Tents and Shelters

Ready for a night out? Whether you’re an ultralight alpinist, family of backpackers, devoted hanger, or comfort camper, you'll find the best tents, tarps, and hammocks for your outdoor overnights right here.

Check out our top picks below—including price comparisons—to shelter you in any terrain, trip, or season: winter mountaineering, three-season thru-hiking, warm weather car camping, hammock hanging, alpine bivys, tarps, and emergency shelter.

Or you can browse our thousands of independent tent and shelter ratings and reviews by product type, brand, or price. Written by real-world hikers, backpackers, alpinists, climbers, and paddlers, Trailspace community reviews will help you select a dependable, field-tested, outdoor abode just right for your next adventure.

Learn more about how to choose a tent/shelter below »


3-4 Season Convertible
Warm Weather
Bivy Sacks
Tarps and Shelters


Eagles Nest Outfitters
Terra Nova
Black Diamond
ALPS Mountaineering


less than $25
$25 - $49.99
$50 - $99.99
$100 - $199.99
$200 - $299.99
$300 - $399.99
$400 - $499.99
$500 and above

Top-Rated Tents and Shelters

Sort by: name | rating | price | availability | recently reviewed

Kelty Discovery 2 Three-Season Tent
Terra Nova Emergency Repair Kit Tent Accessory
Terra Nova Laser Competition Groundsheet Protector Footprint
$35 - $49
Mountainsmith Morrison Footprint Footprint
Big Agnes Tensleep Station 4 Footprint Footprint
Hammock Bliss Tree Straps Hammock Accessory
Hilleberg Tarp 20 UL Tarp/Shelter
$285 - $335
Kelty AirShade Tarp/Shelter
$160 - $199
Terra Nova Laser Ultra 1 Groundsheet Footprint
Terra Nova Solar Competition Footprint Footprint
Coleman Sundome 5
Sierra Designs Lightning 2 FL Three-Season Tent
Kelty Grand Mesa 2 Footprint Footprint
$24 - $34
NRS River Wing Spare Pole Set Tent Accessory
Kelty Acadia 2 Footprint Footprint
REI Camp Dome 2 Footprint Footprint
L.L.Bean Backcountry 2-Person Dome Tent, Footprint Footprint
Kelty Carport Deluxe Tarp/Shelter
$220 - $249
Marmot Tungsten 1P Three-Season Tent
Snow Peak Fal 3 Ground Sheet Footprint
EMS Velocity 2 Tent Three-Season Tent
The North Face Topaz 2 Three-Season Tent
$215 - $308
Big Agnes Fly Creek UL4 Footprint Footprint
Giga Tent White Cap Mt.
Tentsile Connect 2P Tree Tent Hammock
Marmot Traillight 2P Footprint Footprint
$32 - $39
REI Base Camp 4 Footprint Footprint
NEMO Moki Link Vestibule
$182 - $259
Kelty Grand Mesa 4 Footprint Footprint
$31 - $44
The North Face FP Stormbreak 1 Footprint
MSR Reflective Guyline Markers Tent Accessory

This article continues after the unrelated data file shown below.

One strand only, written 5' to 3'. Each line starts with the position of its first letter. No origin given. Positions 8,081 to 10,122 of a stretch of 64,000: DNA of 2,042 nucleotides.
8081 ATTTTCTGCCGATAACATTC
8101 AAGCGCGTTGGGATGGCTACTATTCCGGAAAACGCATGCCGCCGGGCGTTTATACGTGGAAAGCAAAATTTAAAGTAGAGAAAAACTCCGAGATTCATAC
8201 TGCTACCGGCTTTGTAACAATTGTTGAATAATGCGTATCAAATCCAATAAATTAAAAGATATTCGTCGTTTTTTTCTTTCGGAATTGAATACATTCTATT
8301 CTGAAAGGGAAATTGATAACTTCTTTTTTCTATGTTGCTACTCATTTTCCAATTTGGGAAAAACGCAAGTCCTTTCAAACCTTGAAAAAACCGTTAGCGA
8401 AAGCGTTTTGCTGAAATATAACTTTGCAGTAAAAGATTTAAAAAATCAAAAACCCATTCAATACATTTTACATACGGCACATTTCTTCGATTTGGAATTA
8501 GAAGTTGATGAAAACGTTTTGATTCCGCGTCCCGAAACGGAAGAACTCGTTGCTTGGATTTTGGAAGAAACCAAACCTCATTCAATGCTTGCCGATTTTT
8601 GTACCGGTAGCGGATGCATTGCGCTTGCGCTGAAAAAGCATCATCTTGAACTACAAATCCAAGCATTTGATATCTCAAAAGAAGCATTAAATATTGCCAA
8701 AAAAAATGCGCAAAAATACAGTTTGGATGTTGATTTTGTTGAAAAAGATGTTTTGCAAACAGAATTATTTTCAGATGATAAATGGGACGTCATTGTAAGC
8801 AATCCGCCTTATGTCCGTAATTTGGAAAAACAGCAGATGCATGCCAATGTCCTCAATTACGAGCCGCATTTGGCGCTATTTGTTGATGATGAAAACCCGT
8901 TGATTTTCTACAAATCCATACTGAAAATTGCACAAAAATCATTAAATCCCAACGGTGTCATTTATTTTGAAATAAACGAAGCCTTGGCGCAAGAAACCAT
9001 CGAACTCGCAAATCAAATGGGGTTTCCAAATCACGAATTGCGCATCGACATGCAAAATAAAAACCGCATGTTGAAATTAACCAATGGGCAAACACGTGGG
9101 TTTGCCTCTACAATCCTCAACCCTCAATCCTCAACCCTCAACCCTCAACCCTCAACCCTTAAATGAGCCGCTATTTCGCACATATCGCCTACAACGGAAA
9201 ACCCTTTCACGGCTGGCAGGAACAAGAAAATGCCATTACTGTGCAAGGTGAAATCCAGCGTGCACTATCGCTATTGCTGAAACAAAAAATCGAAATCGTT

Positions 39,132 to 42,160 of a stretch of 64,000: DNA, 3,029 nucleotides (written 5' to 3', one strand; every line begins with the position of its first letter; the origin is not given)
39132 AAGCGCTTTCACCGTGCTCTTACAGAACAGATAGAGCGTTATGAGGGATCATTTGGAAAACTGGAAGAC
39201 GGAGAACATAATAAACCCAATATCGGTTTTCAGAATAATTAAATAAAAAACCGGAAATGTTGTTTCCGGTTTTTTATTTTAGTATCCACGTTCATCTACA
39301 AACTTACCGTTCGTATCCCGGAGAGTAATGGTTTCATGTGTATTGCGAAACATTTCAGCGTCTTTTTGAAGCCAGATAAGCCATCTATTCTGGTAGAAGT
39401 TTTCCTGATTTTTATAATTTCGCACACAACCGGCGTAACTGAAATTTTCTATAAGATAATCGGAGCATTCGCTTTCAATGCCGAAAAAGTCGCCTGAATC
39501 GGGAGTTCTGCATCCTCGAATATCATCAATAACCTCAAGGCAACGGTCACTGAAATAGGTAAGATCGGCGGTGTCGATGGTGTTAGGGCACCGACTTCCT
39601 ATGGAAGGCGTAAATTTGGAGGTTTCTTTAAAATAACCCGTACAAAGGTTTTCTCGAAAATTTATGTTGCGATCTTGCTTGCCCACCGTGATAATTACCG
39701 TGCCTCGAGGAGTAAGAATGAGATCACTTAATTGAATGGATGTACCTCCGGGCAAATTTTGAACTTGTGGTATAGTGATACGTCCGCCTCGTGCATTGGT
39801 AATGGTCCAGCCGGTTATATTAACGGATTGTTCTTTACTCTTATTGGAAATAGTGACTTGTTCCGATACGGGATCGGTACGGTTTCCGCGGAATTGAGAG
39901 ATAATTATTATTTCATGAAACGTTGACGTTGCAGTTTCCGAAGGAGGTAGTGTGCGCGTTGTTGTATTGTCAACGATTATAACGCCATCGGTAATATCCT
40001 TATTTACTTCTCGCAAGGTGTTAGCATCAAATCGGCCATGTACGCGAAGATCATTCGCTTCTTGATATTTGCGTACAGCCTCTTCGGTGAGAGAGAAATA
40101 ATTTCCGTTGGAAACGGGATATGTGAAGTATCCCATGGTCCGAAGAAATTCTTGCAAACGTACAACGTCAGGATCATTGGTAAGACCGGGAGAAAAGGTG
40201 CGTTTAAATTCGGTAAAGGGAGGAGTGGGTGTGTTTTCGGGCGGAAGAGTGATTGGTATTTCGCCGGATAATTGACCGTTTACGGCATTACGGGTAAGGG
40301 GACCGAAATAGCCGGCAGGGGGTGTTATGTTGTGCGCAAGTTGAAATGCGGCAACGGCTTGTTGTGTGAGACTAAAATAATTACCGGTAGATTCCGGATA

$18 - $19
Big Agnes Elkhorn 2 Footprint Footprint
Black Diamond Ahwahnee Ground Cloth Footprint
Marmot Limestone 6P Footprint Footprint
Easton Rimrock 1 Three-Season Tent
Kelty Parthenon 4 Three-Season Tent
Sierra Designs Flash 3 Footprint Footprint
Sea to Summit Reflective Accessory Cord Tent Accessory
REI Quarter Dome T2 Plus Footprint Footprint
REI InCamp 4 Footprint Footprint
MSR Hubba Hubba Footprint Footprint
$40 - $49
Big Agnes Buffalo Pass 4 Footprint Footprint
L.L.Bean Adventure 2-Person Three-Season Tent
L.L.Bean King Pine HD 6-Person Dome Footprint Footprint
Rab MK3 FR Four-Season Tent
Marmot Ajax 3 Three-Season Tent
Kelty Trail Ridge 6 Footprint Footprint
$49 - $54
Big Agnes Fishhook UL 1 Footprint Footprint
$35 - $50
Easton Torrent 3 Four-Season Tent
Hennessy Hammock Explorer Ultralight Asym Zip Hammock
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What’s the “best” tent or shelter for you? Consider your personal outdoor needs, preferences, and budget:

  • Conditions:
    First, and most important, in what seasons, conditions, and terrain will you use your tent, tarp, or hammock? Choose a shelter that can handle the conditions you expect to encounter (rain, snow, wind, heat, humidity, biting insects, an energetic scout troop), but don’t buy more tent than you truly need, and don’t expect one tent to do it all.
  • Capacity:
    Tents are typically classified by sleeping capacity (i.e. one-person, two-person, etc). However, a tent's stated sleeping capacity usually does not include much (or any) space for your gear and there’s no sizing standard between tent manufacturers. Some users size up.
  • Livability:
    Will you use the tent as a basecamp or is it an emergency shelter only? To determine if you and your gear will fit, look at the shelter’s dimensions, including floor and vestibule square areas, height and headroom (including at the sides), plus the number and placement of doors, gear lofts, and pockets, to assess personal livability, comfort, and footprint.
  • Weight and Packed Size:
    If you’ll be backpacking, climbing, cycling, or otherwise carrying that shelter, consider its weight, packed size (and your pack it needs to fit in), and its space-to-weight ratio before automatically opting for the bigger tent. Paddlers and car campers have more room to work with, but everyone should consider how the tent and its parts pack up for stowage.
  • Design:
    Tents come in various designs. Freestanding tents can stand alone without stakes or guy lines and can be easily moved or have dirt and other debris shaken out without being disassembled, though they still need to be staked out. Rounded, geodesic domes are stable and able to withstand heavy snow loads and wind. Tunnel tents are narrow and rectangular, and large family cabin tents are best for warm-weather campground outings.
  • Other features and specs to consider include single versus double-wall, ease of setup, stability, weather resistance, ventilation, , and any noteworthy features.
  • Read more in our guide to tents.